The first steps that we have taken to achieve this have been to develop the electoral materials for the PCC elections and to revise the forms and notices for mayoral elections. We will continue this work by looking at the statutory voter-facing material in respect of other scheduled elections and will continue to work with the Electoral Commission, electoral administrators and other stakeholders, such as those representing disabled people, in taking this work forward.
While the main purpose of the regulations is to amend the mayoral forms, we have taken the opportunity to rectify textual errors which have been identified in the 2007 regulations. Rule 5(3) of Schedule 1 and Rule 5(3) of Schedule 3 to the 2007 regulations are concerned with the deadlines for applications to vote by post and proxy which must be included in the published notice of election. Currently these rules make reference to the returning officer when voting registration is, of course, a matter for the registration officer, so we are amending these rules accordingly.
In conclusion, these regulations represent a small but none the less important step in improving the experience of the elector by providing for forms and notices that are up-to-date, clear and easier to use than those prescribed in current legislation. I commend the draft regulations to the Committee.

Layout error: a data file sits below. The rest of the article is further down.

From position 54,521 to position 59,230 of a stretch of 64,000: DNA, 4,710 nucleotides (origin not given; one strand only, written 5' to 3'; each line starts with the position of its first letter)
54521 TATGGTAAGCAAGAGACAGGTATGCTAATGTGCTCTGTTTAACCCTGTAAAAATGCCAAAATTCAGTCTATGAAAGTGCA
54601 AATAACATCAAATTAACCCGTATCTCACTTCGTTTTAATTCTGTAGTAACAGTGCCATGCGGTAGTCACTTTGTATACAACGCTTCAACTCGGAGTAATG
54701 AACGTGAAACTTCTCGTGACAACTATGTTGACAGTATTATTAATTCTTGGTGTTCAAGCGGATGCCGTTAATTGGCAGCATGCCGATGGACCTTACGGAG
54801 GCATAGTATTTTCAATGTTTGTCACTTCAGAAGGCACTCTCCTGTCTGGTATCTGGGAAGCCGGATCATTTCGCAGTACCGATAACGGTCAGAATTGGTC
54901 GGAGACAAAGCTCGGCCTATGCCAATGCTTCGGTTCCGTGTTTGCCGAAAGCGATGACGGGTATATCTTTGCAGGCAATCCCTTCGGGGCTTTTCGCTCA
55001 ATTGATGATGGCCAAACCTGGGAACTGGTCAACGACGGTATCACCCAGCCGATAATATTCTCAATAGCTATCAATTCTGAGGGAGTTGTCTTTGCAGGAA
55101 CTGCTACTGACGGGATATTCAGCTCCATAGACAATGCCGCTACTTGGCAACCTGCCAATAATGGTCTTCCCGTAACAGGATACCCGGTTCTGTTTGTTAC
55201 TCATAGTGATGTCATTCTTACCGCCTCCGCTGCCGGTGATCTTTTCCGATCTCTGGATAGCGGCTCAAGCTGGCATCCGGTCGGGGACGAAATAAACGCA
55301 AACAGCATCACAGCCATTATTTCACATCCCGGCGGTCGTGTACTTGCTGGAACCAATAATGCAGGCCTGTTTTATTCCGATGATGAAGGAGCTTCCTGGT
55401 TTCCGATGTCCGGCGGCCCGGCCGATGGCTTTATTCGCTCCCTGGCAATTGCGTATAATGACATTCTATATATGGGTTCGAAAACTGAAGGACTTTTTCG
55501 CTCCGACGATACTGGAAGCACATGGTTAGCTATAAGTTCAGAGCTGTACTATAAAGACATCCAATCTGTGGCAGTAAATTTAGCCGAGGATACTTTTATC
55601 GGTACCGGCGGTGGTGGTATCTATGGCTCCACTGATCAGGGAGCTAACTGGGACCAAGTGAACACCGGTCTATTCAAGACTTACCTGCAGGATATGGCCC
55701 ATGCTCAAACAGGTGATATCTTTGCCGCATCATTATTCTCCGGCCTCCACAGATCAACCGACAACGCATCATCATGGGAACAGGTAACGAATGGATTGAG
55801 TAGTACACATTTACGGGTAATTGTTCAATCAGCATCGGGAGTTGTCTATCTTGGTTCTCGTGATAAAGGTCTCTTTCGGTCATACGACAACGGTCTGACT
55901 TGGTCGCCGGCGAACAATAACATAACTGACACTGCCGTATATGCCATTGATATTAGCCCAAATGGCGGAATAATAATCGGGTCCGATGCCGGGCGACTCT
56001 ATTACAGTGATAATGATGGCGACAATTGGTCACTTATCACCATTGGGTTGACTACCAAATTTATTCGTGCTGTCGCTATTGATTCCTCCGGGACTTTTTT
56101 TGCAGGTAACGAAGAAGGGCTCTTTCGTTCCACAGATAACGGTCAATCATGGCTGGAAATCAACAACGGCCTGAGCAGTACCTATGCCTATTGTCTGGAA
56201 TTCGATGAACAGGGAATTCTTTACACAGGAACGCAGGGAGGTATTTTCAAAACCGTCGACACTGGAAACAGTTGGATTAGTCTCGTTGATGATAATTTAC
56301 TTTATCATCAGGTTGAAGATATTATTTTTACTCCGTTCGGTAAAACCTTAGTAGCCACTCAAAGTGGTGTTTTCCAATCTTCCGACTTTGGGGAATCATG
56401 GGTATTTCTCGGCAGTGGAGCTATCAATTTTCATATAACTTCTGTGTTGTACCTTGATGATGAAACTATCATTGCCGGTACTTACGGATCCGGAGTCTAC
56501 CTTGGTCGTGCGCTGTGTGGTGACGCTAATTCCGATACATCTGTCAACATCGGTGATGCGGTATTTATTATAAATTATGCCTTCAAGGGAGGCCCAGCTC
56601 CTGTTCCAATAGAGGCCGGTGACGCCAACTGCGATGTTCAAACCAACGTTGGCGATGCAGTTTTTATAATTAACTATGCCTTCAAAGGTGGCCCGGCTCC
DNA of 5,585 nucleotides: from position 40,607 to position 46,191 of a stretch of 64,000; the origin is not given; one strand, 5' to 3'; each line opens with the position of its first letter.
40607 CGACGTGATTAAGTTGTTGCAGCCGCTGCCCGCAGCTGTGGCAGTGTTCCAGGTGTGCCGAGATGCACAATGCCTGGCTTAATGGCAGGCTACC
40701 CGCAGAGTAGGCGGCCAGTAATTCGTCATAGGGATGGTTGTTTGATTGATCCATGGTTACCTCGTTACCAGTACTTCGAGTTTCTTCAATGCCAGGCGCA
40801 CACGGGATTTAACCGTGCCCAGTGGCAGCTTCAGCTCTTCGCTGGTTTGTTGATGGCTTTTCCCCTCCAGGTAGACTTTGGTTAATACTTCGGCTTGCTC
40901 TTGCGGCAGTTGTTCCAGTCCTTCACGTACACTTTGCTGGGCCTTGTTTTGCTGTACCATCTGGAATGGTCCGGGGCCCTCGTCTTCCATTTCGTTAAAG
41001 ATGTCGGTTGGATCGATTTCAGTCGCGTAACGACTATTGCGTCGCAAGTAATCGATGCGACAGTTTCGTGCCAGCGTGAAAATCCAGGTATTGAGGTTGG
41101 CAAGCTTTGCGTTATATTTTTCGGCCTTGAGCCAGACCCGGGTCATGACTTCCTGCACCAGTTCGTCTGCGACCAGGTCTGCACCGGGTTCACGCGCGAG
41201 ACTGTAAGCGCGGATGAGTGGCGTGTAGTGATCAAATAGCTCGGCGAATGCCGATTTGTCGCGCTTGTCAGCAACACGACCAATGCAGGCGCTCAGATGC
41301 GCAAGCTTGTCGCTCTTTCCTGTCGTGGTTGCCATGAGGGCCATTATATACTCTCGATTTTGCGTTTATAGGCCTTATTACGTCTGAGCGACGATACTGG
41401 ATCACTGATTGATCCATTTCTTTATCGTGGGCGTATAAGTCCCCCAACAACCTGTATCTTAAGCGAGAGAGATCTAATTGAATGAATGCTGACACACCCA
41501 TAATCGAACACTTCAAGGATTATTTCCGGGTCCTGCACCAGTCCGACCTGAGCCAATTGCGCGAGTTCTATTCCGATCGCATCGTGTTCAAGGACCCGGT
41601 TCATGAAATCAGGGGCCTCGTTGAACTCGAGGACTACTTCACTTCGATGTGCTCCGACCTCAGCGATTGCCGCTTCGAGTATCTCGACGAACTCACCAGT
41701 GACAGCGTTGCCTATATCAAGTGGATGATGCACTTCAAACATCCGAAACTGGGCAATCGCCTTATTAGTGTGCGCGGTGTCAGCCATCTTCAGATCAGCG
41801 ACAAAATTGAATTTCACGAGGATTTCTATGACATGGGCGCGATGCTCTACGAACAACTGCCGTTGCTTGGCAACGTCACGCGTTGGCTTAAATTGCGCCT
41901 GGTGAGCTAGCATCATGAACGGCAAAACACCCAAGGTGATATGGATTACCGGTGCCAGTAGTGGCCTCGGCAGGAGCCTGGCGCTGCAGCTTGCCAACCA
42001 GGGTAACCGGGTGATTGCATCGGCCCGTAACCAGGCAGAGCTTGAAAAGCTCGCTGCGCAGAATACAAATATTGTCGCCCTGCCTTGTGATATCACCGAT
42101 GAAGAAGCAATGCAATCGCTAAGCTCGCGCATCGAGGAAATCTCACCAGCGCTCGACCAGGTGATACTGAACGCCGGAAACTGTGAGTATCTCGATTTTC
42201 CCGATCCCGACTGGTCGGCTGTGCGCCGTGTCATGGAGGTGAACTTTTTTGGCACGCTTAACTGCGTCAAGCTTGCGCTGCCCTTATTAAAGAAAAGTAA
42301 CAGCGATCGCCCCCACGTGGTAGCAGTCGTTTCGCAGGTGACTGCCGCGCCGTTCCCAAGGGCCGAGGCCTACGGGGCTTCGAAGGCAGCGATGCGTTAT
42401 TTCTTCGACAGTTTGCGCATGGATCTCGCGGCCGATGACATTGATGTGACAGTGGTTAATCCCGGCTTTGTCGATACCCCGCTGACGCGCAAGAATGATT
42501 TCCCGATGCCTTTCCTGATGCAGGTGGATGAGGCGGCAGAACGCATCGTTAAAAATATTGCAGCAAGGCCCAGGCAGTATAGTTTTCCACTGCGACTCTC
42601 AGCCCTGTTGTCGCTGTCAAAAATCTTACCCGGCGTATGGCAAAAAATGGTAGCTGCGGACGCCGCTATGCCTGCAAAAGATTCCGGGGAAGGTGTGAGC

I thank the Minister for introducing this draft statutory instrument. Of course, these forms are essentially just for the lucky people of Bristol who on 15 November will have the chance to make themselves more like a US town with a vote for the head of the police and the local town sheriff—sorry, mayor. And apologies to the city of Bristol—and it is the city of Bristol, which I fondly remember from my schooldays there at Downend Infants. However, it will be a first in our country, with an elected mayor and a police commissioner—who we must hope will get on rather better than some other cases closer to my current home—to be selected by the good citizens of Bristol on the same day. Our rather strange UK set-up means that the mayoral elections are the purview of one department, the DCLG, and the police commissioners of another, the Home Office, with the Minister’s department holding the ring and seeking to ensure some consistency. We are delighted that she and her colleagues have done as well as they have in producing this statutory instrument, but I have a few questions and a couple of comments.